How to Avoid the 10 Biggest Mistakes Buying a New Home
Mistake No. 2 - Not Fully Checking Neighborhoods:
Taking a “Bird’s Eye” Tour
Once one or more preferred locations have been identified, it’s time to begin
targeting specific neighborhoods. However, it's easy to get infatuated exploring
new places to live and make the common mistake of not performing a detailed
evaluation of all neighborhoods under serious consideration. This will typically
require detailed street maps, a systematic drive around each neighborhood (e.g.,
1 to 5 mile radius), numerous excursions out of your car to query residents, and
in some cases visits to the local building department. In addition, satellite
mapping now available on a number of web sites (e.g., Google Earth as well as
several others that can be identified with a web search) provides the ability to
take a “bird’s eye” tour above a desired area right from you computer.
Visits to the local building department are particularly important for
neighborhoods bounded by undeveloped land. In these cases, it’s important to
identify pending land uses that may have significant impacts, both good and bad.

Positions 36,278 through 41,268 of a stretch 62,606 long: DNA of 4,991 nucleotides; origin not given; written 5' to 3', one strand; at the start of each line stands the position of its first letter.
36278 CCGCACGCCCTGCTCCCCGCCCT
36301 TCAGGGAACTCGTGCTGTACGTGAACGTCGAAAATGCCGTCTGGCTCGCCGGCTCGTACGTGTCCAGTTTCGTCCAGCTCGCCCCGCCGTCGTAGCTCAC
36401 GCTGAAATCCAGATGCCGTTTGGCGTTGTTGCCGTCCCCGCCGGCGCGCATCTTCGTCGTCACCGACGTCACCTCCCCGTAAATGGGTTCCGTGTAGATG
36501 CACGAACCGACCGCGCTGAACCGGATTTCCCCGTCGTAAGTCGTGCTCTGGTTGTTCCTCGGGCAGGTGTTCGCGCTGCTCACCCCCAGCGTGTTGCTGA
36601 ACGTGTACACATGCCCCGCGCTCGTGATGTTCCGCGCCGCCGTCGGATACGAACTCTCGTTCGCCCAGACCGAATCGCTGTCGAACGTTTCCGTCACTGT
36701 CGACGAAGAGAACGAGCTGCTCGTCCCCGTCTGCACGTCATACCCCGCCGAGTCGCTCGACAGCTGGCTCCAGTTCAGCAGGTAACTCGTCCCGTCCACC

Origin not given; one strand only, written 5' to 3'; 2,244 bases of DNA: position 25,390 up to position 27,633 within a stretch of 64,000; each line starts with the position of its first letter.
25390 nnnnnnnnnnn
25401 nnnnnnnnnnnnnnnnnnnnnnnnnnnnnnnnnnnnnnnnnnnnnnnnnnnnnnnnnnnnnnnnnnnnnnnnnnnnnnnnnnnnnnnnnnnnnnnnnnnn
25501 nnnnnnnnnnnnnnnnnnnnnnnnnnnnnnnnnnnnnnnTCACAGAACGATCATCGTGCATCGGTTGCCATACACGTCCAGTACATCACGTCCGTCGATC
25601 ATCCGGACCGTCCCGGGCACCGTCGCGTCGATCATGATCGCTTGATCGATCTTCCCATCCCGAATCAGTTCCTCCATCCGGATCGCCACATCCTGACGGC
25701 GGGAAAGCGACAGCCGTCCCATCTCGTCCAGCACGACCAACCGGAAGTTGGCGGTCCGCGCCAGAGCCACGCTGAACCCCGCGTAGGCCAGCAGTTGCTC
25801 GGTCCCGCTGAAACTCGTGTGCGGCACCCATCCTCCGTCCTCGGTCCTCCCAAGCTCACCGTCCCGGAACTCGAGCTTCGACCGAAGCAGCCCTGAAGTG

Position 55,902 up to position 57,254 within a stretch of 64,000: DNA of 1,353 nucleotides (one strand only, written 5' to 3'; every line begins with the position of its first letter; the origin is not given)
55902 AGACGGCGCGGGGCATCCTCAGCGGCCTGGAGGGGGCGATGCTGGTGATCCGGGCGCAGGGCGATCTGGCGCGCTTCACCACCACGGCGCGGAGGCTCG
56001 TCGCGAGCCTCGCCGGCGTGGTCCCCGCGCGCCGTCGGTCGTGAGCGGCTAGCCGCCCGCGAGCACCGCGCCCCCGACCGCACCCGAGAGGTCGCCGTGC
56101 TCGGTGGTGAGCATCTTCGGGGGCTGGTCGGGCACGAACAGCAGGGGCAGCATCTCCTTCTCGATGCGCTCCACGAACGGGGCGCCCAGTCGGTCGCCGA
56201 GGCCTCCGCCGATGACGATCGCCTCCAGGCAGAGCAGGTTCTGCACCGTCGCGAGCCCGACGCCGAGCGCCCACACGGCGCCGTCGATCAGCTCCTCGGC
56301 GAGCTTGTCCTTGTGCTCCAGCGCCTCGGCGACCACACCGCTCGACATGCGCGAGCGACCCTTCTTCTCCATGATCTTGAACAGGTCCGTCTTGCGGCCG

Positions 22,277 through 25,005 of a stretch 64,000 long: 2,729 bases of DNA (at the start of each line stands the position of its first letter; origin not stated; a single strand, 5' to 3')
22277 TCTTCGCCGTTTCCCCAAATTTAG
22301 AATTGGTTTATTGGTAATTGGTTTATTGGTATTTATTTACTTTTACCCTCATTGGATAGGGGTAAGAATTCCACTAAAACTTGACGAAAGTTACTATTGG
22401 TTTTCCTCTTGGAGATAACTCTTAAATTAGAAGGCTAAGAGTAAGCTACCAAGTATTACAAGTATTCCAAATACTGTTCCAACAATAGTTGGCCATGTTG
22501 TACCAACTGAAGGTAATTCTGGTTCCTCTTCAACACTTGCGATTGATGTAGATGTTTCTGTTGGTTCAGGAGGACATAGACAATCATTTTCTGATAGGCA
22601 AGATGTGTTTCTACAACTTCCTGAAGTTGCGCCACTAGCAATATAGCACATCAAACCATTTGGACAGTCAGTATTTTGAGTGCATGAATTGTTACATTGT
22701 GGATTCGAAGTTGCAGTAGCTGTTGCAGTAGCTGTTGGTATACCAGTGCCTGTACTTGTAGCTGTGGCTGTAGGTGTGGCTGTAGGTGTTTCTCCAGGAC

Potential projects of concern include land uses that generate lots of traffic
(e.g., new highways, shopping malls, sports venues, etc.), and localized air
pollution or noise (e.g., industrial projects, land fill sites, toxic cleanup
activities and highways).
Additionally, local health factors concerning air and water quality should be
considered. Although home buyers are typically restricted to specific regions,
air quality can vary significantly due to micro-climate affects, prevailing
winds, and adjoining land uses. In particular, neighborhoods near busy highways,
military bases, land-fills, and local airports can be more adversely affected by
noise, air and ground pollution. Water quality can be checked by speaking to
residents, contacting local water agencies, or having water tested in
neighborhoods with wells.
The ‘Neighborhood Checklist’ provided in this section can help check each
neighborhood under consideration. In some cases important hidden conditions need
to be uncovered (see Mistake No. 8). For example, rush-hour traffic may make
neighborhood egress or access very difficult; a nearby manufacturing plant may
produce highly annoying fumes only apparent when the wind blows from one
direction; or undesirable views of adjoining highways or industrial activities
may be exposed only during winter when trees lose their leaves.
This may sound like a lot of work, but it’s better than being surprised after a
home purchase by an existing condition that may limit enjoyment or reduce resale